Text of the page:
By Dan Merica, CNN
Washington (CNN)–Six of the nine Supreme Court justices attended the annual Red Mass at the Cathedral of St. Matthew the Apostle in Washington on Sunday. The event’s speakers spoke about using faith in decision-making but largely stayed away from the controversial issues the court will face in the coming months.
Chief Justice John Roberts, Justice Stephen Breyer, Justice Antonin Scalia, Justice Clarence Thomas, Justice Anthony Kennedy and Justice Elena Kagan all attended the 60th annual Mass. This was Kagan’s first Red Mass.
Having six justices in attendance ties a record set in 2009. The only justices to not attend this year were Sonia Sotomayor and Samuel Alito, both of whom are Catholic, and Ruth Bader Ginsburg, who is Jewish. Kagan and Breyer, both of whom were in attendance, are also Jewish.
The annual Mass is an event put on by the Archdiocese of Washington and the John Carroll Society and aims to bring people together to pray for the members of the judiciary before the court begins hearing cases each year. It’s called the Red Mass because of the color of the garment worn by clergy.
By Alan Miller, Special to CNN
Editor’s note: Alan Miller is Director of The New York Salon and Co-Founder of London's Old Truman Brewery. He is speaking at The Battle of Ideas at London's Barbican in October.
The increasingly common refrain that "I'm spiritual, but not religious," represents some of the most retrogressive aspects of contemporary society. The spiritual but not religious "movement" - an inappropriate term as that would suggest some collective, organizational aspect - highlights the implosion of belief that has struck at the heart of Western society.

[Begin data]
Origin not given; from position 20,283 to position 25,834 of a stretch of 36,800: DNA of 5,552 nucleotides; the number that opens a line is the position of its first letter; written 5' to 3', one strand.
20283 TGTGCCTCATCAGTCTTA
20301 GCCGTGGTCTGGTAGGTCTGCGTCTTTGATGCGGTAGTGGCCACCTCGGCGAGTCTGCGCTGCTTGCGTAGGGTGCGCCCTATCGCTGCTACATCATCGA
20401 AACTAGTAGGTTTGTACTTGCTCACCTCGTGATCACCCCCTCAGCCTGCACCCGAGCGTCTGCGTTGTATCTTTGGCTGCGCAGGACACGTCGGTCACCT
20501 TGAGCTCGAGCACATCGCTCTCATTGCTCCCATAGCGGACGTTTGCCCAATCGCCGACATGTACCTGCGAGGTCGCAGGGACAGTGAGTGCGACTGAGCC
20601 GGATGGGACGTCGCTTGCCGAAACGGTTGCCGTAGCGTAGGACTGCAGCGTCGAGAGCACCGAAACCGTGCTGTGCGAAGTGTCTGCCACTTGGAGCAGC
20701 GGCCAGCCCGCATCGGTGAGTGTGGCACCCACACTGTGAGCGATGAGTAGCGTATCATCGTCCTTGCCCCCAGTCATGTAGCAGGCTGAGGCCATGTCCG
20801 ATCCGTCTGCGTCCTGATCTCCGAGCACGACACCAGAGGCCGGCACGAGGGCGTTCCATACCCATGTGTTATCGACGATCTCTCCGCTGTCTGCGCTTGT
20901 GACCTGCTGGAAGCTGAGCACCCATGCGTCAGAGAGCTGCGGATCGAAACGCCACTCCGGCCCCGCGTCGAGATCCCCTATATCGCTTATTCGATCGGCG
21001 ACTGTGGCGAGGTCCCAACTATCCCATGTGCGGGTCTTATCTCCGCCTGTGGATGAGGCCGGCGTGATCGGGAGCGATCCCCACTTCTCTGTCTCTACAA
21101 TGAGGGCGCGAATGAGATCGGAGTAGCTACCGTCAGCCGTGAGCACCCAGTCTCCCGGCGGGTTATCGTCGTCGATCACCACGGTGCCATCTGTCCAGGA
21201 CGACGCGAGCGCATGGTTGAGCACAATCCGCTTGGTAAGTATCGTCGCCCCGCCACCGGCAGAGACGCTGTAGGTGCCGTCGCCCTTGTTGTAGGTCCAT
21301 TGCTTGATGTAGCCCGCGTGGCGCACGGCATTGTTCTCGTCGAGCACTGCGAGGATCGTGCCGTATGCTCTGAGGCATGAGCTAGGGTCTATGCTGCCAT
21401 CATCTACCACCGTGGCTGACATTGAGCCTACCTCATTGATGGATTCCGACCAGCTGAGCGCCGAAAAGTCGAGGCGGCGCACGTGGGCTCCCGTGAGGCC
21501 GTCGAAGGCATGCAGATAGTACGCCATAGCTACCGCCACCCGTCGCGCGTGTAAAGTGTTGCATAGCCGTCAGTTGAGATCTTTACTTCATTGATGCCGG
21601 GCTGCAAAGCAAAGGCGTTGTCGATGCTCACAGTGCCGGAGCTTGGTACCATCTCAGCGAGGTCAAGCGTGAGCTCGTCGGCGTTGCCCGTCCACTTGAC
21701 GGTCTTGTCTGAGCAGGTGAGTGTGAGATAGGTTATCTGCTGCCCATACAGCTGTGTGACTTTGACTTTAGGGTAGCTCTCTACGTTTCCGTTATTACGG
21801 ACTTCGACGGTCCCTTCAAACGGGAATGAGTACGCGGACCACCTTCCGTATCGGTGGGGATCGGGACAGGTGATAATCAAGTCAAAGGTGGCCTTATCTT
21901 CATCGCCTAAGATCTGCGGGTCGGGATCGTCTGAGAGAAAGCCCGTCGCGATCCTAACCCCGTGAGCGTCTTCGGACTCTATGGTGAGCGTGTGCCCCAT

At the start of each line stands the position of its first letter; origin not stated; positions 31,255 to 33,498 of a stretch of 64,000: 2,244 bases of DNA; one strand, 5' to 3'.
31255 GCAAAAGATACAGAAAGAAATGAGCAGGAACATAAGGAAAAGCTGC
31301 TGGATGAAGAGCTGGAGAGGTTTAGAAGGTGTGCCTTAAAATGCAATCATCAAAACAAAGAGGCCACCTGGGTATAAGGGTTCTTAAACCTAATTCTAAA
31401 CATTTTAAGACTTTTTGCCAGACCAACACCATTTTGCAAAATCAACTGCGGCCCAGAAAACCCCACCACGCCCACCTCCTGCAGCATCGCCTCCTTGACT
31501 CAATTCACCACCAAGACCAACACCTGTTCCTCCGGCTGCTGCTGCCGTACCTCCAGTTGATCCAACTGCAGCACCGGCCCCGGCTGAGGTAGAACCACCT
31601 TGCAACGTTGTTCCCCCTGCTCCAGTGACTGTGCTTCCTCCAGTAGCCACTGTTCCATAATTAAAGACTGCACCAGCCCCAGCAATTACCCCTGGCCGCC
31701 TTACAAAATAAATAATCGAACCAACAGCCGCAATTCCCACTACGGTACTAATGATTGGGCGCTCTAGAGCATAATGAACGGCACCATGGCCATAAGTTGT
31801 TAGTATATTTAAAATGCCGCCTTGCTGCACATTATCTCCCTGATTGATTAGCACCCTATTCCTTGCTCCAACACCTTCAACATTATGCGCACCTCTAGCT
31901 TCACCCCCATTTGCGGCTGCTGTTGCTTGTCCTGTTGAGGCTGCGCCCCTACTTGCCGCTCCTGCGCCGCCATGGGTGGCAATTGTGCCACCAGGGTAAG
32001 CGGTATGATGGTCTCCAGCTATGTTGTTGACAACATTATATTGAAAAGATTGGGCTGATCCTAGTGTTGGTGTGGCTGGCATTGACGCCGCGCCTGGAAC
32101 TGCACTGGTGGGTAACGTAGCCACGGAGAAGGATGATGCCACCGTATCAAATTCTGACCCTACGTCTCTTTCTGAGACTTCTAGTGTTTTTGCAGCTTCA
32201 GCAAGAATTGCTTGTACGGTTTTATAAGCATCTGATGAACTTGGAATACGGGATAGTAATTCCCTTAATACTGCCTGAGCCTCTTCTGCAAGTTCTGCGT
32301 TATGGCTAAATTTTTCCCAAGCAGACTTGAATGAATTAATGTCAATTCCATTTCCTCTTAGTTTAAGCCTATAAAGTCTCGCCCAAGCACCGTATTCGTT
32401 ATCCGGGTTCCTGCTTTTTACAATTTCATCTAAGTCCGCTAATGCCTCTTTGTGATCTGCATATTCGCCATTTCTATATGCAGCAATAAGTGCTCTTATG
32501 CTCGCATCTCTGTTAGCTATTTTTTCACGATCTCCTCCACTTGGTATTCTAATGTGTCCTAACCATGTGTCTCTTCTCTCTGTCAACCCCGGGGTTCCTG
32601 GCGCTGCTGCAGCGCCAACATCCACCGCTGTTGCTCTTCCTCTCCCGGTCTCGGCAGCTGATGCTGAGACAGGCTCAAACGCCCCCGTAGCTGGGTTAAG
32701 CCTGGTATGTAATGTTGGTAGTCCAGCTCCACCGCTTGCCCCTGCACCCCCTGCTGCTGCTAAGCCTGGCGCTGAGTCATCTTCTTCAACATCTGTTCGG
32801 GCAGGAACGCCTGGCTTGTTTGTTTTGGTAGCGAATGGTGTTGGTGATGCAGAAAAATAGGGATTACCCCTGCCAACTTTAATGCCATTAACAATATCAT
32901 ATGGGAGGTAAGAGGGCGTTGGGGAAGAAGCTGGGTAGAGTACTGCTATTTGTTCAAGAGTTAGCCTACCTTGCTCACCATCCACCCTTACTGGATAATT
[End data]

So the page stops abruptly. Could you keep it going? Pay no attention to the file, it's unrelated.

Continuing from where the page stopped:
Spiritual but not religious people are especially prevalent in the younger population in the United States, although a recent study has argued that it is not so much that people have stopped believing in God, but rather have drifted from formal institutions.
By Dan Gilgoff and Eric Marrapodi, CNN Belief Blog Co-Editors
(CNN) – The Vatican on Friday appeared to push back on a recently publicized piece of papyrus that appears to show an early Christian referring to Jesus' wife, with its newspaper calling the fragment “a fake.”
“Substantial reasons would lead us to conclude that the papyrus is actually a clumsy counterfeit,” the Vatican’s newspaper, L'Osservatore Romano, said in a Friday editorial by the newspaper’s editor.
“In other words, in any case it is a fake,” wrote L'Osservatore Romano editor-in-chief Gian Maria Vian.
The fragment referring to Jesus wife was written in Coptic, a language used by Egyptian Christians, and says in part, "Jesus said to them, 'My wife ..."
By Jessica Ravitz, CNN
(CNN) – A Utah woman unwittingly started a grassroots campaign when an e-mail she sent to her five children and a handful of friends urging a day of prayer and fasting for Mitt Romney started making the Mormon rounds.
Mona Williams, a Price, Utah, member of The Church of Jesus Christ of Latter-day Saints, wrote last Sunday evening to tell people closest to her how frustrated she is with the state of the country.
“A lot of my frustration is because I feel I don’t know what to do to really make a change. Well, this time I do,” she wrote. “I am asking you to join me and my family on Sunday Sept. 30 by fasting and praying for Mitt Romney. That he will be blessed in the debates,” the first of which is next Wednesday.
(CNN) - Onlookers might think you're checking stocks, watching clips of "Honey Boo Boo" or reading news out of Libya. But on the subway, in the doctor’s office, under a beach cabana – with the right gadget, God’s word can be with you.
Making the Bible accessible and shareable is what YouVersion’s Bible app is all about. About 300 versions of the Bible can be downloaded for free to smartphones and tablets, allowing people speaking 144 different languages to get their fix of Scripture.